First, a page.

Do you dread CSE meetings? Do you look at them on your calendar and hope the day will never come?
CSEs can be stressful with reporting scores, making recommendations, and presenting in front of staff and parents, BUT it does not have to be! Here are 3 tips to making CSEs effective and successful.
3 Tips for an Effective CSE
1. Get parents involved
If we are overwhelmed, think of how parents must feel. We are talking about their baby. We may know them in a school setting, but they are the experts on their child.
So why not get them involve with the process?
Send home this (free) parent input sheet so you can get some of what the parents see at home and then they feel like they have a voice too.
Additionally, it is best practice to send a draft of the IEP for the family to review prior to the CSE. (I will be honest, I did not know this at the beginning of my career). This will save you time and make for effective CSE meetings.
Doing this will prepare parents for the discussions that will be had, allow them to ask any clarifying questions, as well as be able to provide feedback. When there is more of a team approach, there is less stress for everyone.
2. Educate Parents
We have gone to college for this stuff, the parents and guardians may have no education about special education and be equally (if not more) overwhelmed.
Just think of all of the acronyms that are mentioned during a CSE (see, even one right there). It is hard for us to keep up sometimes! I love to give parents this quick cheat sheet as well as other teachers. I just print and go!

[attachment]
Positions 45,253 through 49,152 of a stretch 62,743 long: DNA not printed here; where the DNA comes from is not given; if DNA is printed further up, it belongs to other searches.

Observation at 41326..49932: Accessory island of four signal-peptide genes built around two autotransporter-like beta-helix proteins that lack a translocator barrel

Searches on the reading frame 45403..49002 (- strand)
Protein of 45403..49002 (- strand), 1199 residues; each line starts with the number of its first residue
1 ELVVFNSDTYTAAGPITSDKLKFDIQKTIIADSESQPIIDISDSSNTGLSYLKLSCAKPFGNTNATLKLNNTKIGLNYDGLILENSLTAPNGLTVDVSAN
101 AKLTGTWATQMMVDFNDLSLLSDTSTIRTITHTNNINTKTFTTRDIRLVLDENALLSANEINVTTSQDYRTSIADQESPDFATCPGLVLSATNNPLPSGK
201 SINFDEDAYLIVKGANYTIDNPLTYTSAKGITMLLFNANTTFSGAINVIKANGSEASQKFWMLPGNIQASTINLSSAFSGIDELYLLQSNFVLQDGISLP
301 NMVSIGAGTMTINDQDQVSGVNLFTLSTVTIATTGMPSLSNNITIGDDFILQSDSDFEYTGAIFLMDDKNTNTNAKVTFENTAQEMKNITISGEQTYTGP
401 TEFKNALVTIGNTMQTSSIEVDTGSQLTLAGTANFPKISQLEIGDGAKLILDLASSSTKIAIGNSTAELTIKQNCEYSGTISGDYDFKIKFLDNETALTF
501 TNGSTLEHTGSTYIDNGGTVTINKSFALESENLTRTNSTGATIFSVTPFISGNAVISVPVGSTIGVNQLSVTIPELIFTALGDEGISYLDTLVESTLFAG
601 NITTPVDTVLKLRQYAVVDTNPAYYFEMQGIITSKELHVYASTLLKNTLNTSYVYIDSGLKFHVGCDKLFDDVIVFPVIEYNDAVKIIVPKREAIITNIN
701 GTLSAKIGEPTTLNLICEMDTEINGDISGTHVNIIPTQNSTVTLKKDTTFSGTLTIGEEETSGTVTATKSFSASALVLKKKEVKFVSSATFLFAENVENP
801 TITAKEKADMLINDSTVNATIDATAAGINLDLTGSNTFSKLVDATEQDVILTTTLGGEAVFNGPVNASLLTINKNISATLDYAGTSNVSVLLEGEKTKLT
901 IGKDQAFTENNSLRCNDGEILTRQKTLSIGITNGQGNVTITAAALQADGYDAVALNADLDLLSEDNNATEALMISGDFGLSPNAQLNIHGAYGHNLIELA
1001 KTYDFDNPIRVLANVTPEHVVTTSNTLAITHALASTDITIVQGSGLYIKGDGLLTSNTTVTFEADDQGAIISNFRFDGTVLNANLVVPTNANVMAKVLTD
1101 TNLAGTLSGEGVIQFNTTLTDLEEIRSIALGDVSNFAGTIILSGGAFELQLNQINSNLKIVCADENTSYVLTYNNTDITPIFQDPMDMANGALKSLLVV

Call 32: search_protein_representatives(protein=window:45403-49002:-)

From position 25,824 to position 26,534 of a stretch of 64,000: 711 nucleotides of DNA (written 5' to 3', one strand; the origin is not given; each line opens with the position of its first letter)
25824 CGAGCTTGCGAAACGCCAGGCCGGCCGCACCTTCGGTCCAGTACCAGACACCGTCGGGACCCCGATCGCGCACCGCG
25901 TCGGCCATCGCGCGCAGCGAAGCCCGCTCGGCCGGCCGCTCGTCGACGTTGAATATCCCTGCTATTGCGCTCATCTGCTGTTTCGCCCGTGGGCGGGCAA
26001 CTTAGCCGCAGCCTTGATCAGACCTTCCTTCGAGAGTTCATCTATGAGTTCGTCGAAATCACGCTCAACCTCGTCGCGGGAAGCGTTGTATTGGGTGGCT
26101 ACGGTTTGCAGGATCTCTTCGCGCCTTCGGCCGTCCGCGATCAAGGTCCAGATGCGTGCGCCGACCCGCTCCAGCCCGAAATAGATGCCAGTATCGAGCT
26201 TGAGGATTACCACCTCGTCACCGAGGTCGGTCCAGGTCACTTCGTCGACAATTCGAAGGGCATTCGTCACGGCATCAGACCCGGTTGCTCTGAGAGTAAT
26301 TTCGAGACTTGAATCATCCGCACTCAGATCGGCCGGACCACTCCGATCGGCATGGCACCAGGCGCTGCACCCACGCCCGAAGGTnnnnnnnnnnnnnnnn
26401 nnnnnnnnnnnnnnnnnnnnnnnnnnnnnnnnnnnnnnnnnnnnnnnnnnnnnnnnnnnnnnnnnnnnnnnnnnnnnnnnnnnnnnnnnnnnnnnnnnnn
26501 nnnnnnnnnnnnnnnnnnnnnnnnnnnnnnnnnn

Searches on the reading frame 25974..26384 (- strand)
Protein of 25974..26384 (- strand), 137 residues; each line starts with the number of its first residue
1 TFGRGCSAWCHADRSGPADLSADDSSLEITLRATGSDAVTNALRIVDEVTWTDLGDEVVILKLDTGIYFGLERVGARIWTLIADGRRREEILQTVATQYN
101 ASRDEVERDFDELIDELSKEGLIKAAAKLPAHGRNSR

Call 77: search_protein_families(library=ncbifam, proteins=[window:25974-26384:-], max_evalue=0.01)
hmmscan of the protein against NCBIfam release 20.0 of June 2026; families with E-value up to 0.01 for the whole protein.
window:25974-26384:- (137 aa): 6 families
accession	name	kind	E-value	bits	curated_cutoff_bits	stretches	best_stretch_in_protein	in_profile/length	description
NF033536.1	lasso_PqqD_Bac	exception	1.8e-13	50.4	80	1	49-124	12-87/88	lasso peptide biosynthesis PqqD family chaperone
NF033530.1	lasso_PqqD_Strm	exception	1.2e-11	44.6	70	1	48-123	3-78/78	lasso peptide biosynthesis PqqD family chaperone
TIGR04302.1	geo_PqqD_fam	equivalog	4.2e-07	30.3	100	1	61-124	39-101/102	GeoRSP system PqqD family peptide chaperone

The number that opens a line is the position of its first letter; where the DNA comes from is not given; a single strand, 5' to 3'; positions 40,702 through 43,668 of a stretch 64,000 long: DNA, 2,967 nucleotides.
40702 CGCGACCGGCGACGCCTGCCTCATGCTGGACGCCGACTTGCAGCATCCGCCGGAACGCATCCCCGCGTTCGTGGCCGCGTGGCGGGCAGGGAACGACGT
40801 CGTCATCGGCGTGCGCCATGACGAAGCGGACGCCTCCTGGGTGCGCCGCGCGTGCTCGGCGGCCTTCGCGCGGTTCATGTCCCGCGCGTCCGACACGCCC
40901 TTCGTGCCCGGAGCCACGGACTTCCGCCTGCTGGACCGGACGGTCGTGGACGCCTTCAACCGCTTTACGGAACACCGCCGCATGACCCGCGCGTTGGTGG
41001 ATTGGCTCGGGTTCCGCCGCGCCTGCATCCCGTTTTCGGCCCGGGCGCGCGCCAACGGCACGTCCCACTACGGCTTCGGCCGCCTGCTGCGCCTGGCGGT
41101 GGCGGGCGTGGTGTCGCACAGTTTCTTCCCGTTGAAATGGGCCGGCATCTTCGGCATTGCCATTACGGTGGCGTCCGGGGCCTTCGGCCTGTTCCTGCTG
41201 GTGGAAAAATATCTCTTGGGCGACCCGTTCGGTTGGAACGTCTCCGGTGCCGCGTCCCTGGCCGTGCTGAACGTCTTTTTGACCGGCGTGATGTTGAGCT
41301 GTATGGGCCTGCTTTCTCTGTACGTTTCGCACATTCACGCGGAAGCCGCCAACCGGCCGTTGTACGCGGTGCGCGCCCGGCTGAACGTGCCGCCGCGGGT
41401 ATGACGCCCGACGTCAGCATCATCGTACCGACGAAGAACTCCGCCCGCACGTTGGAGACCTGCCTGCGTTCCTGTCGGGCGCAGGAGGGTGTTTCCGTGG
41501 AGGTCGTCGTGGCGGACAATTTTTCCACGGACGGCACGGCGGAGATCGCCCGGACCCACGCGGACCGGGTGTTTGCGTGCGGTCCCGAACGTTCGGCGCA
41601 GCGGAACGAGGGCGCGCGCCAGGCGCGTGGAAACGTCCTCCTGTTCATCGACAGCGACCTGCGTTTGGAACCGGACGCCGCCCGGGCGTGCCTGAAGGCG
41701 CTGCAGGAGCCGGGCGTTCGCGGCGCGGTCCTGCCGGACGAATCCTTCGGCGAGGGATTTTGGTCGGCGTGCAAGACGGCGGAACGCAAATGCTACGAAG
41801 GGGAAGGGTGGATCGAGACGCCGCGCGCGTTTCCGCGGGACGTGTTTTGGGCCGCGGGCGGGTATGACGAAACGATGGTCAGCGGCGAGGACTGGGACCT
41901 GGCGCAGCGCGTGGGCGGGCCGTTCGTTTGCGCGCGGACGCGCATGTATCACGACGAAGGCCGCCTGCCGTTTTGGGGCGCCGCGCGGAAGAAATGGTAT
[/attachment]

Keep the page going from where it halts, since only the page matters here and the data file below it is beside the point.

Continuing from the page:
Try to explain any education terms to parents like response to intervention, extinction burst, adapted books, or core vocabulary. Also be sure to explain any testing materials that were used. There is a big difference in standardized testing and formative classroom data.
3. Try to be as positive as possible.
Remember that the reason you are there is most likely because there is some kind of deficit happening.
The parents know that, but they want to know why you love their child and what you are seeing that is working or how they are growing. Try to reframe what you are saying to show what they know first.
Once you have gone over how many things they do know, mention areas they need continuous work on.
If you liked the freebie above, it is part of this entire toolkit for special educators. Grab yours here.
If you implement all these tips for you upcoming meetings, I know you will have successful and effective CSE meetings.